12 Oct 2018, Catherine Gaunt
It should have been music to the early years sector’s ears. Back in July, as part of an inquiry into life chances, children and families minister Nadhim Zahawi told the Education Select Committee, ‘We have a spending review coming up and I see my role as very much working with the sector to put our best evidence forward.’ So why weren’t we all celebrating? Finally a minister willing to work with us to call on the Treasury to provide more funding.
Because this comment wasn’t about the early years sector as a whole, but rather, one specific part of it: maintained nursery schools.
In fact, there is a growing parliamentary call for more support for maintained nursery schools. Just last month, a cross-party group of 70 MPs wrote to both Mr Zahawi and chief secretary to the Treasury Liz Truss arguing that ‘a long-term funding solution is now urgent’.
And of course, that’s no bad thing. On the contrary, who can blame MPs for voicing concerns when maintained settings in their constituency are facing funding cuts of nearly a third? When the Government announced that it would be introducing a new universal base rate for early years providers back in 2016 as part of the new funding formula, we had hoped that PVI provider rates would go up to maintained funding levels, not that they would be dragged down to ours. So I’m certainly not criticising the valid concerns that have been raised over the long-term sustainability of these settings.
But when I think of all the emails and calls I receive from private and voluntary nurseries, pre-schools and childminders week after week, month after month; providers who are barely managing to make ends meet, and those who have finally been forced to close their doors for good, some after decades of operating, I can’t help but find this almost exclusive focus on ensuring the viability of maintained nursery schools more than a little galling.
'PVIs are vital to the 30 hours'
Let’s not forget that 82 per cent of 30 hours places are delivered by PVI providers. Like it or not, the Government must recognise that in order to have any chance of building an affordable, sustainable and quality childcare system in this country, our sector is absolutely vital.
Of course, I’m well aware that there isn’t a bottomless pot of Government funding and that, in the run-up to the Autumn Budget this month, and the Spending Review next year, there will be countless organisations lobbying the various departments demanding more money.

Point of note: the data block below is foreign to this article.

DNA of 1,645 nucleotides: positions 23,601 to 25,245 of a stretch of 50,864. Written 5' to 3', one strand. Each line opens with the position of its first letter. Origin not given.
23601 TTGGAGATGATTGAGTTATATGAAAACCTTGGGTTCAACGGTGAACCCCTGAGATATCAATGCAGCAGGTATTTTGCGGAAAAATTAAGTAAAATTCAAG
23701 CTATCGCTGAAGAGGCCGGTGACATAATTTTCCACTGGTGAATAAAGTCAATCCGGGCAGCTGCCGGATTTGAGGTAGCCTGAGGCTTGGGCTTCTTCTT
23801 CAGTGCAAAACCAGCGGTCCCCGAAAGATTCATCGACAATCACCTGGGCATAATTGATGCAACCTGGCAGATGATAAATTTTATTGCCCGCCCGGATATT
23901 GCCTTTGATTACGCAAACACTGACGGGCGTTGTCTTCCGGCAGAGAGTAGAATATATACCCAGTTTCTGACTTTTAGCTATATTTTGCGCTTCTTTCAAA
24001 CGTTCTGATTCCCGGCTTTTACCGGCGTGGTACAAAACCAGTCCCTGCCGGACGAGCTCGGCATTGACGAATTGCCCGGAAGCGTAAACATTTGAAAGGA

But the fact remains that it was the Government that chose to promise parents 30 hours of free childcare, and so it is the Government’s responsibility to ensure it is funded properly. And for the Department for Education (DfE) not to extend the same courtesy to PVI providers as it has to maintained nursery schools, and at least attempt to work with the sector to gather the necessary evidence and put the best possible argument forward to the Treasury for better funding is, to me, unforgivable. It may be easier to address the funding problems of 400 maintained nursery school settings than it is to do so for the 60,000-odd PVI providers, but that’s no excuse not to even try.
The DfE’s rationale seems to be that, despite the almost universal outcry from the sector, things aren’t really that bad for us. Speaking in a recent Westminster Hall debate, Mr Zahawi said, ‘While there are, of course, sad examples of providers closing … there is no evidence of widespread closures in the non-domestic childcare market’ adding ‘The Ofsted data published in June 2018 showed that the number of childcare places has remained stable since 2012.’
It’s true that Ofsted’s statistics haven’t shown a dramatic plunge in overall provider numbers since the introduction of the 30 hours. But those latest figures only cover sector trends up until March 2018 – and the sector has always said that the impact of the scheme was likely to become gradually but increasingly evident as the policy rolled out further, and more and more children took up places. And of course, there will be a number of providers who will have managed to get through this year unscathed, but will struggle significantly in the years to come. 80 per cent of providers who responded to our survey on 30 hours earlier this year said that if their funding rates stay the same next year, it will have somewhat or significant negative financial impact on them. As one provider put it to us, ‘Although we have made a success/survived the first year of the 30 hours, we are very worried by what the second year will mean with no increase in funding – our business rates went up 40 per cent, our rent went up 25 per cent and the living wage and auto-enrolment continues to rise.’
And of course, let’s not overlook the fact that the minister’s comment referred specifically to ‘non-domestic market’ for good reason – because there is a vital part of the sector that has indeed seen mass provision closures: childminders. Over the past six years, we’ve lost a total of nearly 16,000 from the sector – more than a quarter. This is simply not sustainable, and the Government – which has publicly acknowledged the vital quality, flexible provision that childminders deliver – knows this all too well.
So my call to the DfE is this: if you can work with the maintained nursery school sector and advocate on their behalf for better funding, then you can, and should, do the same for PVI providers. Leaving us to slowly fall by the wayside because fighting on our behalf is not such an ‘easy win’ is simply indefensible. With the upcoming Budget and Spending Review, now is the perfect opportunity. There may not be many others.